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Expansion beyond a travel company’s home market is always a challenge and a key factor in the trajectory of a company.
It took Google Flights, for example, about a year and a half after debuting its U.S. domestic flight metasearch service to launch an international product as its business development people had to do the legwork involved in establishing partnerships with individual airlines and online travel agencies in Europe and Asia. Google got a lot of heat for the protracted nature of the international rollout but in retrospect 18 months really wasn’t an immense period of time for such a thing.
Enter Hipmunk, the U.S.-based flight- and hotel-metasearch company that was founded in 2010. Hipmunk this week debuted the fruits of a new partnership, its first with another metasearch company, namely Scotland-headquartered Skyscanner.
The goal is to make Hipmunk’s global flight search product more comprehensive.
The partnership is merely an affiliate relationship — and not a strategic alliance — and comes through Skyscanner for Business, which counts some 300 partners, including 50 metasearch companies, two years after the launch of the business unit. Other affiliate partners include Lonely Planet, Wanderio, TourSpain, Sletat.ru, Rome2rio, dealScoopr, Secret Escapes, Waymate, and others of diverse significance.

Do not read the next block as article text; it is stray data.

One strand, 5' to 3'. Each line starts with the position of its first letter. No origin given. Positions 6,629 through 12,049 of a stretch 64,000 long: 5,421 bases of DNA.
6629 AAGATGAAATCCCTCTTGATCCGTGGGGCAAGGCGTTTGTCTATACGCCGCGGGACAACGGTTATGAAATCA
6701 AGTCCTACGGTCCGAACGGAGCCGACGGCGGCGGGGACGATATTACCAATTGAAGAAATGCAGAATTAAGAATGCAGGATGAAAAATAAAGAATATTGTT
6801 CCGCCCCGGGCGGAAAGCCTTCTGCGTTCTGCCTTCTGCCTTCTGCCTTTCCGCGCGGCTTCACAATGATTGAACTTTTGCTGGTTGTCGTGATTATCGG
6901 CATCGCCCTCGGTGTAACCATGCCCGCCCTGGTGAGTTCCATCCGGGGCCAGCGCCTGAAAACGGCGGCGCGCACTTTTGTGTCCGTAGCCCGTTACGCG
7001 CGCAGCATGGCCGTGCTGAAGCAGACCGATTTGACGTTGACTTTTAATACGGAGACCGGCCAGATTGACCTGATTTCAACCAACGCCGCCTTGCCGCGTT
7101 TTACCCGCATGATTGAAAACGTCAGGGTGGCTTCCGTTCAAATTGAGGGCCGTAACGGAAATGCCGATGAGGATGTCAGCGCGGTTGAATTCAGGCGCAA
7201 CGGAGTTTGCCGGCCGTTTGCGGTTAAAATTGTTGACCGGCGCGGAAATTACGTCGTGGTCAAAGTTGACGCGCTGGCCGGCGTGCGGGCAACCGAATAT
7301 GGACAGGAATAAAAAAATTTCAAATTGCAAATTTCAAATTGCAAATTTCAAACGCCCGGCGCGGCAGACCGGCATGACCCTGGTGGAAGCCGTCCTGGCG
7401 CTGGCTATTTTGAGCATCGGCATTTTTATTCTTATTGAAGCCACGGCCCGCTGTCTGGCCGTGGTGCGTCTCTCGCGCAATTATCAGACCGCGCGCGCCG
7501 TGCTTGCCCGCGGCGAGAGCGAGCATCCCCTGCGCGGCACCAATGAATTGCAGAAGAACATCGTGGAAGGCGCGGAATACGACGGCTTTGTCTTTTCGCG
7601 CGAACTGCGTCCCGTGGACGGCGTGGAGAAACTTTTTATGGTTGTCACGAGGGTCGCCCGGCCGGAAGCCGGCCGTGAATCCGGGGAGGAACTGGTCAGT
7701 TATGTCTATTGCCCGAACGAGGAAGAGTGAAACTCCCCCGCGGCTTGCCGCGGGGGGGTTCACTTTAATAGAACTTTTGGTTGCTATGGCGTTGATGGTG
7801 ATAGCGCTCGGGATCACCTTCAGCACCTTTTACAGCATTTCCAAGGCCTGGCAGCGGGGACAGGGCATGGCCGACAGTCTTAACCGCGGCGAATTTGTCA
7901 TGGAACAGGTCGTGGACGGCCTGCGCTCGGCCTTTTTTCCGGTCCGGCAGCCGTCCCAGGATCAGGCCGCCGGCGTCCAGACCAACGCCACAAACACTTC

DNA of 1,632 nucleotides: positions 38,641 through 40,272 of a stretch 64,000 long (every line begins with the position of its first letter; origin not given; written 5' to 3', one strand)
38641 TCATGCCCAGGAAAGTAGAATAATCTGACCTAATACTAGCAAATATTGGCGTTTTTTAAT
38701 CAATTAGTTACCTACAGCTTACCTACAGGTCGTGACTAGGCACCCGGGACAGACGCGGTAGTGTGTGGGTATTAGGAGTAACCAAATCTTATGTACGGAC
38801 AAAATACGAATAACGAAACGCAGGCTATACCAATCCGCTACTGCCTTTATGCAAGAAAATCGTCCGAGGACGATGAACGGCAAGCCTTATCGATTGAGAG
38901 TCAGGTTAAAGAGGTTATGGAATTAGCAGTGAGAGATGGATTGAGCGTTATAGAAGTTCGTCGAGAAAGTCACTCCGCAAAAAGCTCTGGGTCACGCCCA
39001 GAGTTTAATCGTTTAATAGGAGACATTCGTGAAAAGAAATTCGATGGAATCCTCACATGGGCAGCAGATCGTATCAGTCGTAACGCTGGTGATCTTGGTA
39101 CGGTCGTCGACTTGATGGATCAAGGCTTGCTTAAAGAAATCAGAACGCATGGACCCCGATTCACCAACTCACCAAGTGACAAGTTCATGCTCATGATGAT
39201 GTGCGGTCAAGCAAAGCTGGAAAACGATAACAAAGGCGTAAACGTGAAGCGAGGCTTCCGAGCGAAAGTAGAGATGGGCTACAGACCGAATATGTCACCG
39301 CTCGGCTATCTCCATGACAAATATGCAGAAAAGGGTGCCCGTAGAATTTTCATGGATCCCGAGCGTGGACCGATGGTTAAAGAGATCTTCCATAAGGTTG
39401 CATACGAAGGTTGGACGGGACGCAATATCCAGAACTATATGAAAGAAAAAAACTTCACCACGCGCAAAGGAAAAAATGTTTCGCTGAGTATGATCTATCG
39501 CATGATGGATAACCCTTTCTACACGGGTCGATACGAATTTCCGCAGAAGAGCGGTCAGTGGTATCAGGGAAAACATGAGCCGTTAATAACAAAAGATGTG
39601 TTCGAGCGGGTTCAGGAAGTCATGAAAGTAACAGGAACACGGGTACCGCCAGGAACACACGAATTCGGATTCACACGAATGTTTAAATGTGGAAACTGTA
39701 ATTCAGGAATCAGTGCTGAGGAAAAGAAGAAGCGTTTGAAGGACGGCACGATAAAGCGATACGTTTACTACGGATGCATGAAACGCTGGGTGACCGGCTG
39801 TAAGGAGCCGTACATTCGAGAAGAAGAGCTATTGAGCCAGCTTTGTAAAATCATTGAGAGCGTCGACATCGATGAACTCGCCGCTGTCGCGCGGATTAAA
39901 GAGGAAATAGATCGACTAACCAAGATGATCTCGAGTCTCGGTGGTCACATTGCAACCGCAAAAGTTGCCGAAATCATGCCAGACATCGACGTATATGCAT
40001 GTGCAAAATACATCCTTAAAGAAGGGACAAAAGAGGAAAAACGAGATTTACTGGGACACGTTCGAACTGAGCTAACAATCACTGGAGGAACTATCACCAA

As Skyscanner’s 50 affilliate partnerships with other metasearch companies show, meta to meta partnerships aren’t unprecedented, although the Skyscanner-Hipmunk arrangement is fairly high-profile. In fact, at various junctures Kayak provided services to Bing Travel, Farecompare and Travelzoo’s Fly.com.
If you search Hipmunk for a New York to Dubrovnik flight, for example, you might see Turkish Airlines itineraries such as New York-Istanbul-Zagreb-Dubrovnik. The flight-search results on Hipmunk.com in this instance say they are “Powered by Skyscanner,” and in this case the flights are bookable through Spain-based online travel agency eDreams.
Hipmunk co-founder and CEO Adam Goldstein says the goal of the partnership is to make Hipmunk’s existing international flight-search service more comprehensive by bringing in Skyscanner’s inventory. Of the new airline and online travel agency relationships that Skyscanner is adding to Hipmunk, Goldstein says, “It would be very time-consuming to do them one by one.”
Goldstein says it isn’t unusual for Hipmunk to partner with competitors, although the Skyscanner affiliate relationship is Hipmunk’s first with a metasearch rival.
The Skyscanner partnership doesn’t portend a full-fledged launch in international markets for Hipmunk. The company’s roadmap hasn’t changed, Goldstein says, in that it still plans on focusing on the U.S. market.
Hipmunk has an attractive, easy-to-use flight and hotel search product but it has had trouble getting to the next level in the face of competition from Kayak, TripAdvisor and Trivago.
Traffic and revenue are growing, Goldstein says. “Everything’s moving in the right direction.”
Skyscanner ironically has tried to make inroads into the U.S. market, although it doesn’t appear to be a major focus for the company. The company does have an Americas office in Miami with around two dozen people, and reports that U.S. revenue has grown 115 percent year over year while unique visitors have climbed 50 percent.
For its part, the Hipmunk affiliate relationship doesn’t change Skyscanner’s strategic focus, which is “absolutely global,” says Hugh Aitken, Skyscanner’s director of business development.
The affiliate relationship doesn’t involve Hipmunk providing Skyscanner with any content, Goldstein says.